SAN FRANCISCO -- Their manager was in his office (wink, wink) and their closer was in pain in the training room when the Atlanta Braves forestalled their retirements for at least one more game. The Division Series between the Braves and Giants will go at least four games. There is more baseball left for Bobby Cox and Billy Wagner, a prospect that seemed improbable when Atlanta was down three runs to Giants closer Brian Wilson in the eighth inning.
The Braves defer retirement and defy logic. Rick Ankiel, who hit one home run in his previous 28 games, hit a game-winning bomb in the 11th. Troy Glaus, who last took part in a double play from third base in 2008 and played all of two innings there this year, turned the greatest twin-killing of his life, a courageous and dangerous 5-4-3 to end the 10th inning when the Giants had the bases loaded. Second baseman Omar Infante made it possible by completing the most clutch double play in memory -- after having to stab an errant throw that seemed destined for the outfield.
"Yes, I was nervous, no doubt about it," Glaus said. "But then I told myself, 'Relax, you've done this before.""
Nothing about Atlanta's Game 2 win made sense, but neither do the Braves. They keep losing key players -- Wagner (who injured his oblique muscle in the 10th inning) follows Chipper Jones, Martin Prado, Jair Jurrjens, Kris Medlen and Takashi Saito -- they don't score a lot of runs, they play lousy defense, but somehow they win, even when their manager gets tossed yet again.
It's a weird dynamic: The more the Braves win in a depleted manner, the more dangerous they become. And right now the Braves are very dangerous. The series is tied, but Atlanta seized the momentum.
"The longer I'm around," Jones said, "the more I come to believe that there are some times when a team is just not supposed to win -- or lose -- that there are things beyond your control. The baseball gods decide the way it will be and that's it. I mean, the Reds today had Scott Rolen and Brandon Phillips make errors and a ball gets lost in the lights. Some games you're just not supposed to win.
"We had no right to win that game. But we did."
Wagner could barely walk after leaving Thursday night's game. He is unlikely to pitch again in the series, and might be replaced on the roster for Game 3 by Saito -- though that would mean keeping Wagner off the NLCS roster, too, if the Braves advance.
So who closes for Atlanta if Wagner is shut down? The next Billy Wagner: Craig Kimbrel. "He's absolutely ready," Jones said.
Kimbrel is a 5-foot-11 flamethrower who has chewed up big league hitters since he was called up in May: 45 strikeouts in 23 1/3 innings. Kimbrel threw 33 pitches in Game 2 and the Giants managed to put only two of them into play.
Asked if he was nervous while making his second postseason appearance, Kimbrel said,"Oh, yeah. I was nervous -- only on every pitch."
The kid who throws 97 mph and snaps off hard sliders has been called a right-handed version of Wagner. He has a deceptive, short-arm delivery that somehow causes the ball to hurry past hitters. "He's got that extra little giddy-up at the end, just like Billy," Jones said.
Now won't that be fun: a 22-year-old kid with one career save trying to close out games for a retiring Bobby Cox.
Don't even start with the second-guessing on Giants manager Bruce Bochy for asking Wilson to get a six-out save in Game 2. What Bochy did should need no defense: He brought his best reliever into a critical jam when he was six outs away from taking a two-games-to-none lead. Would you rather he bring in a lesser reliever?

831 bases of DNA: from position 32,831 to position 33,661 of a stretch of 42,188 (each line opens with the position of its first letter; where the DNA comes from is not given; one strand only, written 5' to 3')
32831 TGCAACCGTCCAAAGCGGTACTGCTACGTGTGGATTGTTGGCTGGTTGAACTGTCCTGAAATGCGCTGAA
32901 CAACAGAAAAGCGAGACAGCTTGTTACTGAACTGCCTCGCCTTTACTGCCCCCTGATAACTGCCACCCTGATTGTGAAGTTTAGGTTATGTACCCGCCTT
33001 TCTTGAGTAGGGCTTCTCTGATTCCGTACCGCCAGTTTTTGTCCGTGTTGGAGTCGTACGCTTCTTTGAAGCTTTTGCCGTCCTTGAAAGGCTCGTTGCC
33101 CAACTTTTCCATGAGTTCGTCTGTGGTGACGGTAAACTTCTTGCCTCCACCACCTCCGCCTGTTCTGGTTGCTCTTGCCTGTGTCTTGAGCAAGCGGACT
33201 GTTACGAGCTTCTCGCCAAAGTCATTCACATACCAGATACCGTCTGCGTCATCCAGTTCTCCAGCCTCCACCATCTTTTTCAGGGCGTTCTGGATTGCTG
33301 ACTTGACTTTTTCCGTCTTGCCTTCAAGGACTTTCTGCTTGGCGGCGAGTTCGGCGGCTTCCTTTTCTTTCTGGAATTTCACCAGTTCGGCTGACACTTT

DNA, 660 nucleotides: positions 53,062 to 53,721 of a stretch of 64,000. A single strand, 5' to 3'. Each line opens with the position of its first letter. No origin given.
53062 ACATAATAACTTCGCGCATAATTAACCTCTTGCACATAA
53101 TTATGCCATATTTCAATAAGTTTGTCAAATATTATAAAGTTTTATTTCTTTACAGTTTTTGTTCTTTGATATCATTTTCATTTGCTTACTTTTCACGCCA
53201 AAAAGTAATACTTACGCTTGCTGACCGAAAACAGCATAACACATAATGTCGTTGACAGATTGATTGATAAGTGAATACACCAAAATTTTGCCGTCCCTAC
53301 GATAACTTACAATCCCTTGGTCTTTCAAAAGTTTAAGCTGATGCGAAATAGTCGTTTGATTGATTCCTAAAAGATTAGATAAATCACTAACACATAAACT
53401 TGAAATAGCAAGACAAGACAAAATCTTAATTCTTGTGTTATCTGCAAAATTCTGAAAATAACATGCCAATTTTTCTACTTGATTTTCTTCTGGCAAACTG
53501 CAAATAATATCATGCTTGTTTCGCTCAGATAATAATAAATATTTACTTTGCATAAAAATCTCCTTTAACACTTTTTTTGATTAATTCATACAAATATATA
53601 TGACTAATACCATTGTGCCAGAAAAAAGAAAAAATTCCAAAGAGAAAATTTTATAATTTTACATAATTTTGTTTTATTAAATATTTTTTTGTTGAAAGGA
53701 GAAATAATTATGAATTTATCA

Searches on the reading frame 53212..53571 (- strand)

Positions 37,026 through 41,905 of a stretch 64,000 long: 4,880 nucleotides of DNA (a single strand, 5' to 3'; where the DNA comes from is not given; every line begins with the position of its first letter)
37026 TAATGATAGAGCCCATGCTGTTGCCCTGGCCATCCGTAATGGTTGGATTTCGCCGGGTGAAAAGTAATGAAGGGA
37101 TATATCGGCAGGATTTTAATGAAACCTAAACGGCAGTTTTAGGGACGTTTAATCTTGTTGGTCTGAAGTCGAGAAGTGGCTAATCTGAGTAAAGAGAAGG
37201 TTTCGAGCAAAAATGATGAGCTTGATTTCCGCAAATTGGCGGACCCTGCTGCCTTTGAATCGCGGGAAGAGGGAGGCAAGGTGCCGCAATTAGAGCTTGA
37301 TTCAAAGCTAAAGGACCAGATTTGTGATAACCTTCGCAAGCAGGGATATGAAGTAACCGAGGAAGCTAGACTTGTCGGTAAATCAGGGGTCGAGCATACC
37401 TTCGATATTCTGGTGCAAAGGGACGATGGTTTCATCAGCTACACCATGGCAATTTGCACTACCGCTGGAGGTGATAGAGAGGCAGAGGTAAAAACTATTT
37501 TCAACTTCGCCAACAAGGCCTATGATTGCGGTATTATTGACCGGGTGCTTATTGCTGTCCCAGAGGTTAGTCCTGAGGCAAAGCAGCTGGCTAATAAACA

Wilson has thrown two innings or more 12 times in his career. He had not pitched in five days and was staring at another off day the next day. It was not a time to be passive.
Wilson simply didn't get the job done. He couldn't get Alex Gonzalez, who was 1 for 31 when he stroked a game-tying double. That's not the manager's fault.
Now that there will be a Game 4 between the Braves and Giants, who will be the starting pitchers? Atlanta is likely to bring back Derek Lowe on short rest. Lowe threw 96 pitches in Game 1 and is 4-1, 4.30 in seven starts on short rest.
Bochy has a more difficult call. He has not ruled out bringing back Tim Lincecum on short rest, though Lincecum never has been used on three days' rest and threw 119 pitches in his Game 1 start. His other choice is rookie Madison Bumgarner, who would be getting the ball on nine days' rest.
Suddenly the pitching matchups and homefield have turned for Atlanta: Tim Hudson against Jonathan Sanchez in Game 3 and possibly Bumgarner against Lowe in Game 4.
And on the day when there were no more Cy Young Award winners left to start, the postseason went all nutty on us. The Reds and Giants each blew four-run leads and the winning pitchers -- Yankees fans will appreciate this -- were Jose Contreras and Kyle Farnsworth.
The collapse of the Reds in Game 2 was stunning because of the fundamental blunders they made. The typically smart Rolen made a critical mistake in the seventh at third base by trying for a force play at second after fielding a grounder. It was an unnecessarily aggressive play. Given that the out was in doubt, the smart play -- throwing to first for the sure second out -- would have left Aroldis Chapman one out away from walking off the field.
An eyeblink later, right fielder Jay Bruce lost a ball hit by Jimmy Rollins in the lights. That's just bad luck. What Brandon Phillips did on the relay throw from Drew Stubbs was bad baseball. Instead of moving his feet to take the off-line throw on his glove side, Phillips tried to reach across his body, and dropped the ball. Two runs scored.
Manager Dusty Baker gave the Phillies another run when he played his infield back in hopes of a double play from Carlos Ruiz. He did hit a grounder, but not where the Reds could turn two. It was 6-4, and the Reds were done.